The quarterback will be No 2 against the Cowboys, then drop to No 3 behind Grossman and John Beck for the final two games of the season.
McNabb's future in jeopardy at Redskins
Donovan McNabb has been relegated to second-string quarterback. Soon he will be the third-string. And there is no guarantee that he will be playing for Washington next season.
The ever-dramatic Redskins created a controversy again this week when Mike Shanahan, their coach, announced that Rex Grossman will be his starter for the rest of the season, beginning with today's game at Dallas.
McNabb will be the No 2 quarterback against the Cowboys, then drop to No 3 behind Grossman and John Beck for the final two games of the season.
And after that?
"I also told him," Shanahan said, "that I cannot guarantee him that he will be back next year."
That is how far the 34-year-old, six-time Pro Bowl quarterback has fallen. The player acquired with such fanfare in an April trade has been benched for his woefully inconsistent performances. He has thrown a career-high 15 interceptions and ranks 25th in the NFL in quarterback rating.
Asked if getting McNabb was a mistake, Shanahan said: "I think there's a lot of mistakes that you make. You really don't know if you made a mistake, but if you do make one, you make it and you go on. What I want to do is evaluate where we're at … then I will tell you if we erred or not."
McNabb's performance has the coach leaving all options open at the team's most important position for 2011. Shanahan said he had been planning to make the move after the Redskins were mathematically eliminated from the play-offs, which happened last weekend after a 17-16 loss to Tampa Bay.
"I've got to find where Rex Grossman is, where John Beck is. I want a chance to evaluate these guys," Shanahan said.
"I told Donovan that there's nothing he could do in the three games that would influence me over what he's done over the last 13 games.
"I said, 'I'm not sure what I'm going to do in the college draft, if we're able to get the top quarterback in the draft, if there was a young Donovan McNabb or maybe a Sam Bradford, someone like that.' There's a lot of possibilities."
McNabb did not comment, saying "No! No! No!" to reporters as he entered Redskins Park after training on Friday.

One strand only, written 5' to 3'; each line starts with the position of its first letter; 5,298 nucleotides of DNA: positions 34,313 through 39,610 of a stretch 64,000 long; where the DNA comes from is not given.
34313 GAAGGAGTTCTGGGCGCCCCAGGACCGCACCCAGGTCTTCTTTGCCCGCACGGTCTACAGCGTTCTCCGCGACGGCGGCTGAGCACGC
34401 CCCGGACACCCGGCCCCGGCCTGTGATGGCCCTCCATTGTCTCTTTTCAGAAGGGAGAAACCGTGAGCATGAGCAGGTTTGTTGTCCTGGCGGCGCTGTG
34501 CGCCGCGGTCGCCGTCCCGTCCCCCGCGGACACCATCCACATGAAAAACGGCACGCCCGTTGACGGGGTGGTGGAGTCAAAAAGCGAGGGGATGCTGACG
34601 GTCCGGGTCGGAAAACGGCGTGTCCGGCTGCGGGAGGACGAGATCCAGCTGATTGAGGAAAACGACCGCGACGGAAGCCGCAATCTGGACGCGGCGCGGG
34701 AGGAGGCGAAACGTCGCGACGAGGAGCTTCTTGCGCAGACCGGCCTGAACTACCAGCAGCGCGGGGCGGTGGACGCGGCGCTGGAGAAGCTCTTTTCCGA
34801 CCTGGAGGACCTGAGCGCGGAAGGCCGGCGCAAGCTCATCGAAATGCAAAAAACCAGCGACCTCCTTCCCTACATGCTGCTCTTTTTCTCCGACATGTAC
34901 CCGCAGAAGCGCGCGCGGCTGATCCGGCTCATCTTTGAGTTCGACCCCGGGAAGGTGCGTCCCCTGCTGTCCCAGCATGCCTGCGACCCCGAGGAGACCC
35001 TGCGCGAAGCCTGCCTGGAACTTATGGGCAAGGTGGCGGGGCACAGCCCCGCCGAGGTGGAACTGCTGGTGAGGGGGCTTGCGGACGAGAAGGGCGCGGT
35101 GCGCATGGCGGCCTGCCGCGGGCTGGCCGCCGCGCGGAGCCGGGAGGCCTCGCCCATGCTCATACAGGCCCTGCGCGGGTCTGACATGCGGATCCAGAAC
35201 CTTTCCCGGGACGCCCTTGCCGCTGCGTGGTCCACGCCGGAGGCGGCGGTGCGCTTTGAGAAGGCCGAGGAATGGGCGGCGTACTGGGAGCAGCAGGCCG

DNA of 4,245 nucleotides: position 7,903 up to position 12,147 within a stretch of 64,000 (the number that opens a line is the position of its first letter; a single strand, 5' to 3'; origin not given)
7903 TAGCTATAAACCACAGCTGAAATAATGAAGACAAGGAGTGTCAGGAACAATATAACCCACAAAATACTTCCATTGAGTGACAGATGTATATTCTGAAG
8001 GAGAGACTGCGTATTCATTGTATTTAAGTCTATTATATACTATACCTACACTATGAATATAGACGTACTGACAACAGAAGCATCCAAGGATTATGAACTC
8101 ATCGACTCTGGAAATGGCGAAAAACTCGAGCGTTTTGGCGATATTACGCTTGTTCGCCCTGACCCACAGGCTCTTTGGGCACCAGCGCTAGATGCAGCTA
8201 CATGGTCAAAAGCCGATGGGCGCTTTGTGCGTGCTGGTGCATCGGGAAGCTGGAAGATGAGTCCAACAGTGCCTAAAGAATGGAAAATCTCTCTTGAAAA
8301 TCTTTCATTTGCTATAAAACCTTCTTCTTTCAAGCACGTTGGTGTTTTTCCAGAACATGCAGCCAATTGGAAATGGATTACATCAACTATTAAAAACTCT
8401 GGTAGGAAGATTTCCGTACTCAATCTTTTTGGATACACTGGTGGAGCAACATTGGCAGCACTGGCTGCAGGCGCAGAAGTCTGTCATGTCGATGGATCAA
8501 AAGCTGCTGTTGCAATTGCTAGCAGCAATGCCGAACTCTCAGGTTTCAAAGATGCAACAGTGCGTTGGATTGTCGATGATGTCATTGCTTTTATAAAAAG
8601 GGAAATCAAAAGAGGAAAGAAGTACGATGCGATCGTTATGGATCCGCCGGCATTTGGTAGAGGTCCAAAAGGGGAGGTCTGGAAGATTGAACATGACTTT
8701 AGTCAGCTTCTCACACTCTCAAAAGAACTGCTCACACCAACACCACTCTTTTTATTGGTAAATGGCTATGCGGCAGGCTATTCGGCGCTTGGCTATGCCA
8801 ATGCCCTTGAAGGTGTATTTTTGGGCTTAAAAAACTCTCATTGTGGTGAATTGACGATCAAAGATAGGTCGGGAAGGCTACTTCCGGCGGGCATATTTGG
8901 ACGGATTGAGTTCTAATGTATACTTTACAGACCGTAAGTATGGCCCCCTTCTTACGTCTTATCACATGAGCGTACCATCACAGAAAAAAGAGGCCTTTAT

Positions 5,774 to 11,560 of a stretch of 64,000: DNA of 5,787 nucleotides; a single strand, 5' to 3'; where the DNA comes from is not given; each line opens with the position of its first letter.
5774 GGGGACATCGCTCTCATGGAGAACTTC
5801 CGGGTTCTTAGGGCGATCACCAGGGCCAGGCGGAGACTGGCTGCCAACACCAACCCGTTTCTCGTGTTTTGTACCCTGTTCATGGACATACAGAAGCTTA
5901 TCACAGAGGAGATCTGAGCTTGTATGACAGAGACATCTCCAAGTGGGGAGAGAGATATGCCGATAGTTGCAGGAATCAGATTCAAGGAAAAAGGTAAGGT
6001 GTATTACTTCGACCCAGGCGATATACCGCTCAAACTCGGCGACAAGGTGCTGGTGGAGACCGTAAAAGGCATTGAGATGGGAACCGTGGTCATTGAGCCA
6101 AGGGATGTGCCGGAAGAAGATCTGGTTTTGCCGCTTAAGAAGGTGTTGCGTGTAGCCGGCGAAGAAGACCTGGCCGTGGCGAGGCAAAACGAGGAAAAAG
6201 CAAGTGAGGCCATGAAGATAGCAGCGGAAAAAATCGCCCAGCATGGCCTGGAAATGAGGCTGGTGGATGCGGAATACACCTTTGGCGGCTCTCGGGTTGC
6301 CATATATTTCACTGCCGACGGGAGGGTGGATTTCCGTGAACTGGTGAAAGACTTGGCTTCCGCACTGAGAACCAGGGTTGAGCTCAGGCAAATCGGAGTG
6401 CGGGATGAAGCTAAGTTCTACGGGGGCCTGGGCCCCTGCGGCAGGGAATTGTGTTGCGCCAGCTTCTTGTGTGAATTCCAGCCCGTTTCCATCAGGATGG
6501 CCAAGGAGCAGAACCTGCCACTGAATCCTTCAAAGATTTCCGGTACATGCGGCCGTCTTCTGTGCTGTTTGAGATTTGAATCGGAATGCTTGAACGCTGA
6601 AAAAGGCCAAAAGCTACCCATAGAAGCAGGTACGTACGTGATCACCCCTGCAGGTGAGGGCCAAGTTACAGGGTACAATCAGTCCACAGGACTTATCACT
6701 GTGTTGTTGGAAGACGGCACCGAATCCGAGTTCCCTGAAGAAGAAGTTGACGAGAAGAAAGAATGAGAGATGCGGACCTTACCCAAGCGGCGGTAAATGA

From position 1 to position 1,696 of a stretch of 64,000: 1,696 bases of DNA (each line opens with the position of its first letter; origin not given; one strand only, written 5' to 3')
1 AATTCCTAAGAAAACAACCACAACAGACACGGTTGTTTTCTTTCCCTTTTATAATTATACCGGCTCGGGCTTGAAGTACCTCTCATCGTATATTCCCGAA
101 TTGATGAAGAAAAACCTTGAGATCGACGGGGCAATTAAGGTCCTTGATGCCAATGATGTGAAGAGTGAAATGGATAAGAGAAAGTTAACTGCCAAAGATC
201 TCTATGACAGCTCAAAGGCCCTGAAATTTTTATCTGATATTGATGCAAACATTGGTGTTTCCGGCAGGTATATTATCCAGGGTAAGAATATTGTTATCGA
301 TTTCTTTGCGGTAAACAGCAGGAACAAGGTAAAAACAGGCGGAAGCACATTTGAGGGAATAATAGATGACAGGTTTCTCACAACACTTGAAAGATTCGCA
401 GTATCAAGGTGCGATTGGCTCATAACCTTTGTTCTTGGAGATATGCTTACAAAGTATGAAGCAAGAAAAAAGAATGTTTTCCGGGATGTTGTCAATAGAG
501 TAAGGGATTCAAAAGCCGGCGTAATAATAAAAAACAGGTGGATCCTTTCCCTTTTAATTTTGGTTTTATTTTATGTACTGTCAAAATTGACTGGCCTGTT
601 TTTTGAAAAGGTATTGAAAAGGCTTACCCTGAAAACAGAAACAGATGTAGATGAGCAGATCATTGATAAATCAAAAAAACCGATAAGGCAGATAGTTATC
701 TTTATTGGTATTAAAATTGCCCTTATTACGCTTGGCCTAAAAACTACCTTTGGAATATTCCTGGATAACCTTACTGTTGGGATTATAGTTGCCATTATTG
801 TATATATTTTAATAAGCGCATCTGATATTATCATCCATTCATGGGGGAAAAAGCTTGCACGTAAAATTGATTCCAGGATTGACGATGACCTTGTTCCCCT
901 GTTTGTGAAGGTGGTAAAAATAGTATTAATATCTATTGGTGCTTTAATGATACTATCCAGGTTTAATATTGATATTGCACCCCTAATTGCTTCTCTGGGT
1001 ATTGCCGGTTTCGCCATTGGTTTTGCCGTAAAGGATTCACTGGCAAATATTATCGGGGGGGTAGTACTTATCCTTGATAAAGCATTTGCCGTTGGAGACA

Grossman did speak, however, and he is aware that fans and pundits nationwide are ridiculing his promotion.
"I think everybody has doubters," said Grossman, who led Chicago to a Super Bowl during the 2006 season but has thrown 33 touchdown passes and 36 interceptions in 31 career starts.
"And any situation, until you prove yourself on a consistent basis, you're always going to have doubters, no matter what profession you're in.
"It's motivation. I'm human. How could you not be motivated to show everybody who's mocking this, or talking on the radio or TV thinking they're smart?"
McNabb was benched only once in 11 years with Philadelphia, and he has already doubled that total with the Redskins in less than one season.
Shanahan replaced McNabb with Grossman in the final two minutes against Detroit in October with the game on the line, a stunning decision made even more bizarre by Shanahan's mangled explanations.
The coach first said he felt Grossman had a better grasp of the team's two-minute offence, then said McNabb lacked the "cardiovascular endurance" to run a fast-paced drill because of nagging hamstring injuries.
Before the next game, the Redskins gave a McNabb a five-year contract extension nominally worth US$78 million (Dh286m) - but the only thing it guaranteed was that the quarterback would receive an extra $3.5m this season. The deal contains a clause that allows the Redskins to cut McNabb before next season with no further financial obligation.
This week, the situation began to take more strange turns.
Shanahan on Wednesday refused to say who would start today, saying he did not want to tip off the Cowboys. McNabb said he would expect to know by Wednesday if he was not starting, calling it a matter of "professionalism".
On Thursday, Kyle Shanahan - the coach's son and offensive co-ordinator - seemed to go out of his way to avoid praising McNabb while meeting with reporters. But he implied McNabb was still the starter.
Grossman said on Friday he had "hints" that something like this was coming, mostly from the way he was being used in practice. Mike Shanahan said he informed McNabb and Grossman of the move on Thursday afternoon.
"I knew this was going to be a circus once I talked about this," the coach said. "I wanted two good days [of practice], not having a lot of distractions."
The players were told on Friday morning.
"As sad as it is, this league is a what-have-you-done-for-me-lately league," DeAngelo Hall, the cornerback, said. "He hasn't won a whole lot of games with us. Coach felt like it was time to figure out if Rex is going to be the guy we keep around here next year."